Bookings vs Revenues vs Collections
A reader suggested this topic for MBA Mondays. It is a good one.
When a customer commits to spend money with your company, that is a “booking”. A booking is often tied to some form of contract between your company and the customer. The contract can be simple or very complicated. And some bookings do happen without a contract. Examples of these contracts with customers include an insertion order in advertising, a license agreement in enterprise software, and a subscription agreement in “software as a service” businesses.
Revenue happens when the service is actually provided. In the case of advertising, the revenue is recognized as the ads are run. In the case of licensed software, the revenue is recognized when the software is delivered and accepted by the customer. In the case of a subscription agreement, the revenue is most often recognized ratably over the life of the subscription.
The customer’s cash shows up in your company’s bank account when it is collected. That can happen at the time of booking the business (as is typical in subscription businesses), or it can happen at the time of revenue recognition (as it typical in ecommerce), or it can happen a long time after revenue recognition (as it typical in advertising).
It is important to track all three of these metrics very closely. You want to know how much revenue your company has booked, you want to know what your monthly revenues are, and you want to know how much revenue you have collected, and most importantly, how much you have not yet collected (that is called Accounts Receivable).
It is also possible to collect cash at the time of booking in advance of when the revenues will be realized. That is called deferred revenue and it is a liability because delivery of the revenue is an obligation of the company. Many companies have four revenue oriented items they track; bookings, deferred revenues, revenues, and collections.
An interesting metric that many analysts and financial managers track is the book to bill ratio. You get that by dividing monthly (or weekly or quarterly) bookings by the revenues in the same period. If bookings are lower than revenues, that can be a negative sign. If bookings are a lot higher than revenues, that can be a positive sign. But it can also mean that your company is having a hard time getting revenue realized.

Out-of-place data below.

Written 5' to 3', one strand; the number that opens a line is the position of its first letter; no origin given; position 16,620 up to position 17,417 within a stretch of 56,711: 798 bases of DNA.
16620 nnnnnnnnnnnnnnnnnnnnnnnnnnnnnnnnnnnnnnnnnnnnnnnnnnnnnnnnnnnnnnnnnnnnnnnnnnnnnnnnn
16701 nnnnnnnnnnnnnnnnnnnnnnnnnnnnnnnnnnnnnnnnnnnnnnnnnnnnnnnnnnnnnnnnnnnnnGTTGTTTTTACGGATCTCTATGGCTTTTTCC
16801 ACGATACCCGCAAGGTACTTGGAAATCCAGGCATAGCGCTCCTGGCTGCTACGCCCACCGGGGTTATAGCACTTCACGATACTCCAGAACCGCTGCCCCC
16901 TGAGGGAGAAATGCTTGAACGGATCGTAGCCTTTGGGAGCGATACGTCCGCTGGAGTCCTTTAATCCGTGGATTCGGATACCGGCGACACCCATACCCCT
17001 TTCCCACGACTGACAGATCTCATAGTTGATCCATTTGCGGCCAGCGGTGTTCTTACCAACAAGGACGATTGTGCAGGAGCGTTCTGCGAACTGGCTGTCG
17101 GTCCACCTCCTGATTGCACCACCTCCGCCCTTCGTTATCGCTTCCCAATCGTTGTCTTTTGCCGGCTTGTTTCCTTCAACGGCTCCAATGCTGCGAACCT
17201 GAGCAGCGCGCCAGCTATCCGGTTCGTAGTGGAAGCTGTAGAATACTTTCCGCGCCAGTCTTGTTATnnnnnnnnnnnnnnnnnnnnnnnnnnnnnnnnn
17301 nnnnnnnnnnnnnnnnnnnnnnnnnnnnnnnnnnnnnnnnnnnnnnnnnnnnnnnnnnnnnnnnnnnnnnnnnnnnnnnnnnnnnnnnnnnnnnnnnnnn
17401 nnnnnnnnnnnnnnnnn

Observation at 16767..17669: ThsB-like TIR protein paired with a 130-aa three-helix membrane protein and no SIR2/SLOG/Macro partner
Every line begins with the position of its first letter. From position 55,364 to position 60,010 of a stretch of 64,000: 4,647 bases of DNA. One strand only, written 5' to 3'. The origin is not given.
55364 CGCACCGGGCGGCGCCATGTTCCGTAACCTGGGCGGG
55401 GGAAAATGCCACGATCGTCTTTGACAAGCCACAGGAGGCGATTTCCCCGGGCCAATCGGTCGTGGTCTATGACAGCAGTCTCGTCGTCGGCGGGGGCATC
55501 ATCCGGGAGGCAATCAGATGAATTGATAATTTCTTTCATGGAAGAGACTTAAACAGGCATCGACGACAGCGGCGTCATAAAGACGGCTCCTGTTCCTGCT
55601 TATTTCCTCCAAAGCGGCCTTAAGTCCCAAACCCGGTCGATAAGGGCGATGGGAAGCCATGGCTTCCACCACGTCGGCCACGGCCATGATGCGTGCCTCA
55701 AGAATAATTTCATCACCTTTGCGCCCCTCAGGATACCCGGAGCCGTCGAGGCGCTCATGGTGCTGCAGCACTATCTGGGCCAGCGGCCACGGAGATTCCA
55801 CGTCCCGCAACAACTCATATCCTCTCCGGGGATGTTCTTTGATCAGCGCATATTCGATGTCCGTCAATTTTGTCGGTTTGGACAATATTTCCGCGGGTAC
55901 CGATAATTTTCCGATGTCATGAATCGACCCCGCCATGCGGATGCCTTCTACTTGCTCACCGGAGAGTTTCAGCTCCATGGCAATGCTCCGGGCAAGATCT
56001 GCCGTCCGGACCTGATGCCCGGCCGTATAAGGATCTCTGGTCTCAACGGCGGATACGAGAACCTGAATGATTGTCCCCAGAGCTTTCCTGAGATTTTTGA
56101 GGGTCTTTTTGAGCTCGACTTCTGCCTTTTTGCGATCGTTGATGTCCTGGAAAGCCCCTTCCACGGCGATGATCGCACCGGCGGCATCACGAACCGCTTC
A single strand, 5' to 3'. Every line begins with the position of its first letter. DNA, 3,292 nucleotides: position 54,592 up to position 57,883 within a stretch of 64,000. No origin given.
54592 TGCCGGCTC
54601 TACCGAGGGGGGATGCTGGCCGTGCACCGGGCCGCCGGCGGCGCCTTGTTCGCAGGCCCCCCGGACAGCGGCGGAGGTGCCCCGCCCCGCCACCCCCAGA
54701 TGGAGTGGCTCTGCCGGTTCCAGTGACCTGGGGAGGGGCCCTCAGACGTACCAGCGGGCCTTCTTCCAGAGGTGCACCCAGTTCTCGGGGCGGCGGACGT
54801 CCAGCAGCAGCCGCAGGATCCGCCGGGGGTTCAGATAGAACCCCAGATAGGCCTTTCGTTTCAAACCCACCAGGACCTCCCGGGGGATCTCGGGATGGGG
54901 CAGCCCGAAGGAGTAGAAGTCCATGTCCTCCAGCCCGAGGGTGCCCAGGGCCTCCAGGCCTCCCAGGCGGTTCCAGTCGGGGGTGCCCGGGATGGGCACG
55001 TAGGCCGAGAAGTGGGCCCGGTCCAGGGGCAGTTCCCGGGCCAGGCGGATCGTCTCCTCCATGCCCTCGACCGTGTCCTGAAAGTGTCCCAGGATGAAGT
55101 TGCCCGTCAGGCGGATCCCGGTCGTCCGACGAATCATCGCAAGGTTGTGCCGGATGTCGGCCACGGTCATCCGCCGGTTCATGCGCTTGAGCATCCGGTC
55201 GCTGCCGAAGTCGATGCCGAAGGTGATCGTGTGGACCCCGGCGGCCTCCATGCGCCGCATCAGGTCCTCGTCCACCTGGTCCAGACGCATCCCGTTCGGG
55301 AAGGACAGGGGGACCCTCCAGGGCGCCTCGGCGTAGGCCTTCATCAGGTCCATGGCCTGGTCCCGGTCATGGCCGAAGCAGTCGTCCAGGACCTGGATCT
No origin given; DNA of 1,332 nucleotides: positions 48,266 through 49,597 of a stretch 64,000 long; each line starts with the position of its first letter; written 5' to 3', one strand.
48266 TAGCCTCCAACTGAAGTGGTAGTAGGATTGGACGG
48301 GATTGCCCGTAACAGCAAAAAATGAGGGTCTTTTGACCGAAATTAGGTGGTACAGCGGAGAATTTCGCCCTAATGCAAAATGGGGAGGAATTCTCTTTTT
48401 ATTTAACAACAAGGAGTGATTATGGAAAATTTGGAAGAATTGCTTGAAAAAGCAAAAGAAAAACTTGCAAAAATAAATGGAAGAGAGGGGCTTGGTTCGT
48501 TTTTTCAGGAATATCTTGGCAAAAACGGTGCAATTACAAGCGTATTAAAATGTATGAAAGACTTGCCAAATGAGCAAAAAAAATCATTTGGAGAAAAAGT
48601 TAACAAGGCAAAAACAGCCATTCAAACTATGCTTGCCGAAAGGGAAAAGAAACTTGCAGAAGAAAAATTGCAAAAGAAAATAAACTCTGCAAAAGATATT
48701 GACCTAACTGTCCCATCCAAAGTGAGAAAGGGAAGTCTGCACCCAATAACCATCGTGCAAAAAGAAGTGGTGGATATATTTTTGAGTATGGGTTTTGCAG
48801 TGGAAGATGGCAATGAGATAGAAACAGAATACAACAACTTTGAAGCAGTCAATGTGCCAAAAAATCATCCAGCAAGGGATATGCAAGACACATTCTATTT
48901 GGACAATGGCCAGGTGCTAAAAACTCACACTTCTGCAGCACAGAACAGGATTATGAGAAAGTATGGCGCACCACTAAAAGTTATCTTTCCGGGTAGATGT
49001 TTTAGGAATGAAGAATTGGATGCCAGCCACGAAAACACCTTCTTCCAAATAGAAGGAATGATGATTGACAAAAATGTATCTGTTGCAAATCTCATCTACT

In some industries, not all bookings turn into revenues. In the advertising business, for example, it is often the case that not all the booked business can be delivered (and thus recognized as revenue). This is a big issue in highly targeted advertising businesses. If you have such a business, it is important to track your yield which is the percentage of booked revenue that you actually deliver in a given period.
I like to think of the bookings to billings to collections as the way revenues “flow” through the business. And since revenues are the life blood of any business, it is important to understand your company’s specific flow and measure it along the way.
Great topic Fred. For anyone that offers an annual, pre-paid subscription (or similar), this can cause a lot of confusion – especially if there is a variable component on top. A simple $120 a year subscription turns into $10/month bookings, with actual revenue being realized on a month to month basis with ADDITIONAL premium services booked and revenue earned on a month to month basis as they are “bought” by the subscribers. I’ve seen organizations move towards pricing strucutures that are easy for the company to plan and track – and the flip side – companies pricing based solely on making the product “easy to buy” – which might end up being hard to plan and track. Looking forward to some good comments on this topic.
If the subscription is paid up front entirely then usually the $120 is booked, with $110 in deferred and $10 recognized each month.If the subscription is set up to be monthly with easy exit clauses, then you are booking $10/month, no deferred, and $10 rec rev each month.
thanks Chris – you are right. Was typing/writing too fast and didn’t proof read.
Fred, what approach to calculating bookings have you seen when revenue from a customer contract is variable based on usage and not able to be predicted upon signing? For example, a cell phone company doesn’t know how many minutes their customer will talk, or a card processor doesn’t know how many transactions will be swiped. We have this type of variable transaction model in our business and have been estimating bookings based on historical averages, but there are problems with this approach, including the fact that if the historical rates are increasing over time, you are always understating your bookings. Seen any better alternatives out there?
Charlie – I ran business with this model – and we did not count anything as a booking, unless it was guaranteed – this is why so many subscription models with variable rate pricing try and set up an attractive “up-to” pricing level – like cell phone providers. I pay $80/month for up to X minutes with blah blah features. My bookings for the cell phone company are just $80/month. Anything above that is just booking as incurred – i.e. bookings and revenue happening at the same time. It can be very frustrating to sign a big customer that will “pay as you go” and not be able to assign a bookings number to it without a pre-pay, but that is the whole point. If there is a risk they might not spend, you should not count it in bookings – their actual will just show up in bookings as you go along > which just means you need another forecast line for “contracted/estimated”